Check Capital Management / Blue Chip Investor Funds


(Adopted June 9, 2003)

(Amended February 20, 2008)



Pursuant to the recent adoption by the Securities and Exchange Commission (the “Commission”) of Rule 206(4)-6 (17 CFR 275.206(4)-6) and amendments to Rule 204-2 (17 CFR 275.204-2) under the Investment Advisers Act of 1940 (the “Act”), it is a fraudulent, deceptive, or manipulative act, practice or course of business, within the meaning of Section 206(4) of the Act, for an investment adviser to exercise voting authority with respect to client securities, unless (i) the adviser has adopted and implemented written policies and procedures that are reasonably designed to ensure that the adviser votes proxies in the best interests of its clients, (ii) the adviser describes its proxy voting procedures to its clients and provides copies on request, and (iii) the adviser discloses to clients how they may obtain information on how the adviser voted their proxies.

In order to fulfill its responsibilities under the Act, Check Capital Management (hereinafter “we” or “our”) has adopted the following policies and procedures for proxy voting with regard to companies in investment portfolios of our clients.  


The key objectives of these policies and procedures recognize that a company’s management is entrusted with the day-to-day operations and longer term strategic planning of the company, subject to the oversight of the company’s board of directors.  While “ordinary business matters” are primarily the responsibility of management and should be approved solely by the corporation’s board of directors, these objectives also recognize that the company’s shareholders must have final say over how management and directors are performing, and how shareholders’ rights and ownership interests are handled, especially when matters could have substantial economic implications to the shareholders.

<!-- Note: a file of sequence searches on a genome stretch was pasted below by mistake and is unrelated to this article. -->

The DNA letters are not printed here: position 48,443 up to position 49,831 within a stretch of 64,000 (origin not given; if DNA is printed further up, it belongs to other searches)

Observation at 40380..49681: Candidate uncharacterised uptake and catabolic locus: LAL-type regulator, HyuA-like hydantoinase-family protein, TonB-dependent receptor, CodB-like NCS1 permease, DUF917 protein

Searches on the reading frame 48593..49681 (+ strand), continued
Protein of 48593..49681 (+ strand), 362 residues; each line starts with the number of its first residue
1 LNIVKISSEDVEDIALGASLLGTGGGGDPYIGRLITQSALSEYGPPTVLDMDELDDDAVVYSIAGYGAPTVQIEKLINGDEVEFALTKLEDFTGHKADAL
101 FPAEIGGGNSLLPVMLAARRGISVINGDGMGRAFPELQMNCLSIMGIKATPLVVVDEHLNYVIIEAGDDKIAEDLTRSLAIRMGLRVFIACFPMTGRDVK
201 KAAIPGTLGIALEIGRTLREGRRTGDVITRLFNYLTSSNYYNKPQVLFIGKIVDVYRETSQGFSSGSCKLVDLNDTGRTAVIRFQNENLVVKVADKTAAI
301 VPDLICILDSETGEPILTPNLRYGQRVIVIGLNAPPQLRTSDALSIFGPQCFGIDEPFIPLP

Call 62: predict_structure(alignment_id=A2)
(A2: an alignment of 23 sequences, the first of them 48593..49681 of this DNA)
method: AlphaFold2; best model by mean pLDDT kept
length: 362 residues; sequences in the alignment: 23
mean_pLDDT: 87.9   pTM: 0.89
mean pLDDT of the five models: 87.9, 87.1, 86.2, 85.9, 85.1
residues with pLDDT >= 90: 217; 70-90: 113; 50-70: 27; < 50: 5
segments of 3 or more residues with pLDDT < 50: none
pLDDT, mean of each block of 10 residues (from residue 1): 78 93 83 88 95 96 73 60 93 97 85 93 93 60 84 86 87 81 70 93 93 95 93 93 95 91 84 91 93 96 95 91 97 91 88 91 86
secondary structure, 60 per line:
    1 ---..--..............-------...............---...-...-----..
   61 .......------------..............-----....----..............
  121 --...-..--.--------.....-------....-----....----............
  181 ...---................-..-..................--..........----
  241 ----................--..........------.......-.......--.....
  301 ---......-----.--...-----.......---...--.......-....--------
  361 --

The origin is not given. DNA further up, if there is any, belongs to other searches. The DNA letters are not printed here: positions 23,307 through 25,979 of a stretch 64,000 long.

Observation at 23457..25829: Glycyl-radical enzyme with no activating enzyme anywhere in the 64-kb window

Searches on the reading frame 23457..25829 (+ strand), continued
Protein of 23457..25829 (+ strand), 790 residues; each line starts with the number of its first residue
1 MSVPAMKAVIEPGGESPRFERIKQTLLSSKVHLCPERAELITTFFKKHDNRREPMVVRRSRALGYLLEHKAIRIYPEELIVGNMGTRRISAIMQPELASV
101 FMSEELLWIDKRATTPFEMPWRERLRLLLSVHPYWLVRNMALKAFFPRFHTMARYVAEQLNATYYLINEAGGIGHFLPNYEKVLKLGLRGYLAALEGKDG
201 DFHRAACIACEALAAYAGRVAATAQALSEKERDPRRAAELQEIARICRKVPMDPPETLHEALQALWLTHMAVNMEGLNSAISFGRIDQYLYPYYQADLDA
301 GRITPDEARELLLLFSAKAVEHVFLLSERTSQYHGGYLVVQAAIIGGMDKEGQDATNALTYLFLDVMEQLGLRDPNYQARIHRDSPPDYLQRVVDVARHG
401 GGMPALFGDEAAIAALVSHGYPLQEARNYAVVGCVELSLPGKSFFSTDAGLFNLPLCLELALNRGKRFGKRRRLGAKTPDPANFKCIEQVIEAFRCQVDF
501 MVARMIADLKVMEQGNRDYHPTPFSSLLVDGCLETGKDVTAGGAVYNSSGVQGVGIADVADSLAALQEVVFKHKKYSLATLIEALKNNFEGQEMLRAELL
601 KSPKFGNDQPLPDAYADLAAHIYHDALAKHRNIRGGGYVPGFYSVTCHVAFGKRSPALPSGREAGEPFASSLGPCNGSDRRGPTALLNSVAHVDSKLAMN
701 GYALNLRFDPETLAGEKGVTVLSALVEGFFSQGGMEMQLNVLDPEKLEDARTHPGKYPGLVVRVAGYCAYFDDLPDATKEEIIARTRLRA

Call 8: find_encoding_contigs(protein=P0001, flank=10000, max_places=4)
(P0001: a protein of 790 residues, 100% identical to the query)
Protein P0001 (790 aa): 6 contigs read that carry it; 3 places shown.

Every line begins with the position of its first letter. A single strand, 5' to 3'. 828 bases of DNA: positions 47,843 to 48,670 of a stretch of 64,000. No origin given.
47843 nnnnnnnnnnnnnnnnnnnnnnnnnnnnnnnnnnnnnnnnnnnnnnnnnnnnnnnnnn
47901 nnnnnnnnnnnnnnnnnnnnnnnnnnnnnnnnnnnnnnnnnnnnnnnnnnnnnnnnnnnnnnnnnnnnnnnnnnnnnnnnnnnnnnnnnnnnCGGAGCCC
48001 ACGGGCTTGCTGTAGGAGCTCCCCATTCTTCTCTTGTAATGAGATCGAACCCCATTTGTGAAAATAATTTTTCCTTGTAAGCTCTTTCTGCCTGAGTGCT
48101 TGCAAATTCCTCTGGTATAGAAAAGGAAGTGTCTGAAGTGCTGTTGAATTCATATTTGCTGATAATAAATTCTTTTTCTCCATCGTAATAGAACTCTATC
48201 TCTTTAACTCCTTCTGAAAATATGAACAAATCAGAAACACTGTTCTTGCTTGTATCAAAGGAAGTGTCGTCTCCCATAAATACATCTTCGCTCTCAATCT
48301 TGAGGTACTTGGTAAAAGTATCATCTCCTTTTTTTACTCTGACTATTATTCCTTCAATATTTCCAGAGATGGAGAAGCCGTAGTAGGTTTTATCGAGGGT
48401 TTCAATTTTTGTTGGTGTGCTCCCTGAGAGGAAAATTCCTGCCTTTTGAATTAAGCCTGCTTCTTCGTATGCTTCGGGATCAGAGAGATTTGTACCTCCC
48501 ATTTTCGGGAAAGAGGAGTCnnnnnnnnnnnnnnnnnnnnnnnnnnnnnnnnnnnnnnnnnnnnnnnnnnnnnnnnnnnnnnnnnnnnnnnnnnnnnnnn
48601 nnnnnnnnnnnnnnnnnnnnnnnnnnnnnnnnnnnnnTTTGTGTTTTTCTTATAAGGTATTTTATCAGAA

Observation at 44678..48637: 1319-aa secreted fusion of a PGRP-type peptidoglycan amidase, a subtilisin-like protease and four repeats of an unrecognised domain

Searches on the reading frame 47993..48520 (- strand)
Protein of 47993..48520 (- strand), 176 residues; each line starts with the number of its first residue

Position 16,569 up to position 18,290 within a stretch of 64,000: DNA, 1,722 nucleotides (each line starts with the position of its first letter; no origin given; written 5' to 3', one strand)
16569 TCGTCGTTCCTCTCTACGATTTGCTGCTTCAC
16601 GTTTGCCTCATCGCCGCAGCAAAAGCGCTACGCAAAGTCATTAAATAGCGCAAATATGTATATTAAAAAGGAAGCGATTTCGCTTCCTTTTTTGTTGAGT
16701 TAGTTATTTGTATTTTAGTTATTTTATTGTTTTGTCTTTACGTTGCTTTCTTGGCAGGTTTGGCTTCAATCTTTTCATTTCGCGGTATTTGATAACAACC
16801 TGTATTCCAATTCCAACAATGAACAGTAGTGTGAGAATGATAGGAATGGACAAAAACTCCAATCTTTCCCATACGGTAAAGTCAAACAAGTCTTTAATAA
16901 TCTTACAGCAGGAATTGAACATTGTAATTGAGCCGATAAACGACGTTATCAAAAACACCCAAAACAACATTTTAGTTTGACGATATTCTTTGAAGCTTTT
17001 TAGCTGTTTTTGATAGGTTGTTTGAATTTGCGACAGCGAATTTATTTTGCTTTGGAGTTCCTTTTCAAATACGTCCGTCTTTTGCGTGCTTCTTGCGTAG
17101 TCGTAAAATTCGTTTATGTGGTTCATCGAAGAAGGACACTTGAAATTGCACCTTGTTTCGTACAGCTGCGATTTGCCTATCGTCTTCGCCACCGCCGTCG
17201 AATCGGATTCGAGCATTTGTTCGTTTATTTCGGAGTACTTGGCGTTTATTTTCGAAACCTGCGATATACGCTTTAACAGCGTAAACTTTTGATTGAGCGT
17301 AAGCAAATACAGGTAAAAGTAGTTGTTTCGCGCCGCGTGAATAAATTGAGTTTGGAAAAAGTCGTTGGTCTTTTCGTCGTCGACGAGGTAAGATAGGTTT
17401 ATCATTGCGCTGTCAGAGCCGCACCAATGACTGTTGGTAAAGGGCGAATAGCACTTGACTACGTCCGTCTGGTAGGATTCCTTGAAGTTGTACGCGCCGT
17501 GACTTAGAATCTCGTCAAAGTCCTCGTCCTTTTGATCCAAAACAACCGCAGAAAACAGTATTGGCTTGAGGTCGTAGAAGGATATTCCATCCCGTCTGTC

Therefore, we will pay particular attention to the following matters in exercising our proxy voting responsibilities as a fiduciary for our clients:

Accountability.  Each company should have effective means in place to hold those entrusted with running a company’s business accountable for their actions.  Management of a company should be accountable to its board of directors and the board should be accountable to shareholders.  

Alignment of Management and Shareholder Interests.  Each company should endeavor to align the interests of management and the board of directors with the interests of the company’s shareholders. For example, we generally believe that compensation should be designed to reward management for doing a good job of creating value for the shareholders of the company.

Transparency.  Promotion of timely disclosure of important information about a company’s business operations and financial performance enables investors to evaluate the performance of a company and to make informed decisions about the purchase and sale of a company’s securities.




We generally believe that the portfolio managers that invest in and track particular companies are the most knowledgeable and best suited to make decisions with regard to proxy votes.  Therefore, we rely on those individuals to make the final decisions on how to cast proxy votes.

No set of proxy voting guidelines can anticipate all situations that may arise. In special cases, we may seek insight from our managers and analysts on how a particular proxy proposal will impact the financial prospects of a company, and vote accordingly.



Election of the Board of Directors


We believe that good corporate governance generally starts with a board composed primarily of directors that are business-savvy, interested, and shareholder-oriented.  When electing board members, we will attempt to vote for people that meet these qualities.

The election of a company’s board of directors is one of the most fundamental rights held by shareholders.  Because a classified board structure prevents shareholders from electing a full slate of directors annually, we will generally support efforts to declassify boards, or other measures that permit shareholders to remove a majority of directors at any time, and will generally oppose efforts to adopt classified board structures.

Approval of Independent Auditors

We believe that the relationship between a company and its auditors should be limited primarily to the audit engagement, although it may include certain closely related activities that do not raise an appearance of impaired independence.

Equity-based compensation plans

We believe that appropriately designed equity-based compensation plans, approved by shareholders, can be an effective way to align the interests of shareholders and the interests of directors, management, and employees by providing incentives to increase shareholder value.  Conversely, we are opposed to plans that substantially dilute ownership interests in the company, provide participants with excessive awards, or have inherently objectionable structural features.